Alligators nest in wetland areas, Alligators breed in the Spring (April to May). A month after the noisy mating rituals and coupling, the female lays up to 50 eggs in a large (three feet tall and six feet wide) nest she constructed of mud, leaves and twigs on dry ground. Alligators do not sit on their eggs; that would crush the eggs. The rotting vegetation in the nest warms the eggs. The temperature of the nest determines the sex of the hatchlings. If the eggs are incubated over 93 degrees Fahrenheit (34 degrees Celsius), the embryo develops as a male; temperatures below 86 degrees Fahrenheit (30 degrees Celsius) result in female embryos, between these temperatures, both sexes are produced. The female guards the nest from predators.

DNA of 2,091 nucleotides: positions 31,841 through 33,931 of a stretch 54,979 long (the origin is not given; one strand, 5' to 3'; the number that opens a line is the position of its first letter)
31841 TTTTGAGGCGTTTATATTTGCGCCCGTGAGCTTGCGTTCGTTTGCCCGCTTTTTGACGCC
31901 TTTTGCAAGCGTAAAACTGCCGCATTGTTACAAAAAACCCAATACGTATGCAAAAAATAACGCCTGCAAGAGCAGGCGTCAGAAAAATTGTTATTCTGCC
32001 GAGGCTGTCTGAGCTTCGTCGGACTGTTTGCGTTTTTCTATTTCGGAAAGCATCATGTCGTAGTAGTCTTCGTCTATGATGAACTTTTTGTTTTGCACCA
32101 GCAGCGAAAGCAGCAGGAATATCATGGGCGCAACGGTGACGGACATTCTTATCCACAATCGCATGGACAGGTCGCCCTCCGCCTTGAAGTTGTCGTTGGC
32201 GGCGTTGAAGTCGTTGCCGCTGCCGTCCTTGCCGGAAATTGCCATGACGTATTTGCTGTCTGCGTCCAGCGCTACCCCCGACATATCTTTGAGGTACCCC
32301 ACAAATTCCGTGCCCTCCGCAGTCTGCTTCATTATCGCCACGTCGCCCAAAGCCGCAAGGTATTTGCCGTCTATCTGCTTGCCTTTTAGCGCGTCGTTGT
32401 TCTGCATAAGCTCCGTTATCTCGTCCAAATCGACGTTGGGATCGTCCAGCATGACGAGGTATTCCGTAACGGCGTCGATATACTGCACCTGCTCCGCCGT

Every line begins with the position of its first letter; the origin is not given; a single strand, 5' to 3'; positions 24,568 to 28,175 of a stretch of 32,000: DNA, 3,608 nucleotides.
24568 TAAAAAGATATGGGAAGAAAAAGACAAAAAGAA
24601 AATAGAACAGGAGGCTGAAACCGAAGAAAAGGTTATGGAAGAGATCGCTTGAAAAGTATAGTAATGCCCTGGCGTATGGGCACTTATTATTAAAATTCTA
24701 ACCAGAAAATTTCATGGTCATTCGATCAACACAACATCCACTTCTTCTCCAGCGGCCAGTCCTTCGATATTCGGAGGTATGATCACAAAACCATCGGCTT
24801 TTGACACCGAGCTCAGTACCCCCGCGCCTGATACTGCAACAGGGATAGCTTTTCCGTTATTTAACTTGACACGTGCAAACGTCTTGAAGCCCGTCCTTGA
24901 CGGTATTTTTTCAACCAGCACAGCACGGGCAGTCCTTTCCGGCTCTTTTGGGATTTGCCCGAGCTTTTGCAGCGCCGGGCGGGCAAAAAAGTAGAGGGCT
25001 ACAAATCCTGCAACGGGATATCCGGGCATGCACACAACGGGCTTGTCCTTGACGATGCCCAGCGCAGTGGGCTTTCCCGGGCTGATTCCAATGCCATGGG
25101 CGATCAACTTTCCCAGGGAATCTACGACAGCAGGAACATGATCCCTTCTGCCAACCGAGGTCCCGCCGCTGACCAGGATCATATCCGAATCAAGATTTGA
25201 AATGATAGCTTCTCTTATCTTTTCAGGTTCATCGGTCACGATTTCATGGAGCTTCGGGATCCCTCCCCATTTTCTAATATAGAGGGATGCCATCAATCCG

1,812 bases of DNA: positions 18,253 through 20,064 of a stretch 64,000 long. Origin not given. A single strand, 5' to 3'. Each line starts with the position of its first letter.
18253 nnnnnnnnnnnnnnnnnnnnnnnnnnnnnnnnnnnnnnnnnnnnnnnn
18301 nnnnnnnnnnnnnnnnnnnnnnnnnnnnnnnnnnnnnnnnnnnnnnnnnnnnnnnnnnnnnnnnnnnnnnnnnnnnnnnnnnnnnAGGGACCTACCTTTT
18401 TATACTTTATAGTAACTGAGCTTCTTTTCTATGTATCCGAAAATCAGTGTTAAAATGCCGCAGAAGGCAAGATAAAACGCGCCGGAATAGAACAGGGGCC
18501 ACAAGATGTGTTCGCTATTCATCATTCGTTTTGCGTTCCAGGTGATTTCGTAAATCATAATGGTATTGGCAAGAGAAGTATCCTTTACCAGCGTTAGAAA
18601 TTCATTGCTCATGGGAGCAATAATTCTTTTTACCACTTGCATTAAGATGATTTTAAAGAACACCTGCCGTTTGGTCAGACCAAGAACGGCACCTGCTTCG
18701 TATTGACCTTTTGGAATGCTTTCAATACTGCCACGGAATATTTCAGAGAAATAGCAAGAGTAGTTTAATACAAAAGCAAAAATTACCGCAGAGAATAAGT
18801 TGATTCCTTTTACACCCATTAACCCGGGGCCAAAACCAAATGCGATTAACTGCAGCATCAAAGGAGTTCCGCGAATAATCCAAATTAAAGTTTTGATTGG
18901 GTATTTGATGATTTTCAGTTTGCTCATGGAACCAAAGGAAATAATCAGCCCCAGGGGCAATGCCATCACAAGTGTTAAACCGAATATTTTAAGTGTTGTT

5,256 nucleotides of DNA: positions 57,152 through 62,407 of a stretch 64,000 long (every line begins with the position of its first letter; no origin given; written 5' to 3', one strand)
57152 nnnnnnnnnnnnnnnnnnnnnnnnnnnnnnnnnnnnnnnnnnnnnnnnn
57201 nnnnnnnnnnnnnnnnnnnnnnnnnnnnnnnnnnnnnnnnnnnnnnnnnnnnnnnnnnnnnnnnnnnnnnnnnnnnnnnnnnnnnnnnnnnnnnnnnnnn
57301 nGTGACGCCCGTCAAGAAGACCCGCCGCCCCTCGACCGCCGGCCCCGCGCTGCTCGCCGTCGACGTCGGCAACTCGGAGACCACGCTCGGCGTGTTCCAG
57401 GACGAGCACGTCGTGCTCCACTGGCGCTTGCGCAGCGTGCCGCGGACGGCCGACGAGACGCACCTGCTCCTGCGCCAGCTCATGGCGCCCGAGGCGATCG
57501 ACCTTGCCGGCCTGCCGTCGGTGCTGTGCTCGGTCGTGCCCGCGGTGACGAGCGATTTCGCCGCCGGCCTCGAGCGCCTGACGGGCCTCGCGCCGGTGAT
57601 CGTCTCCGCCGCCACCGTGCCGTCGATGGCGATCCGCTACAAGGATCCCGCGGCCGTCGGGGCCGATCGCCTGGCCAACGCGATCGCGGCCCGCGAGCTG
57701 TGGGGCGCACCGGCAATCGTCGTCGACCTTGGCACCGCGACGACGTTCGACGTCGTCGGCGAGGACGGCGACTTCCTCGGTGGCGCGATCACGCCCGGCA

The eggs hatch in 2 months, producing hatchlings about 6 inches long (15 cm). The group of babies (called a pod) are protected by the female for about a year. Alligators are among the most nurturing of the reptiles.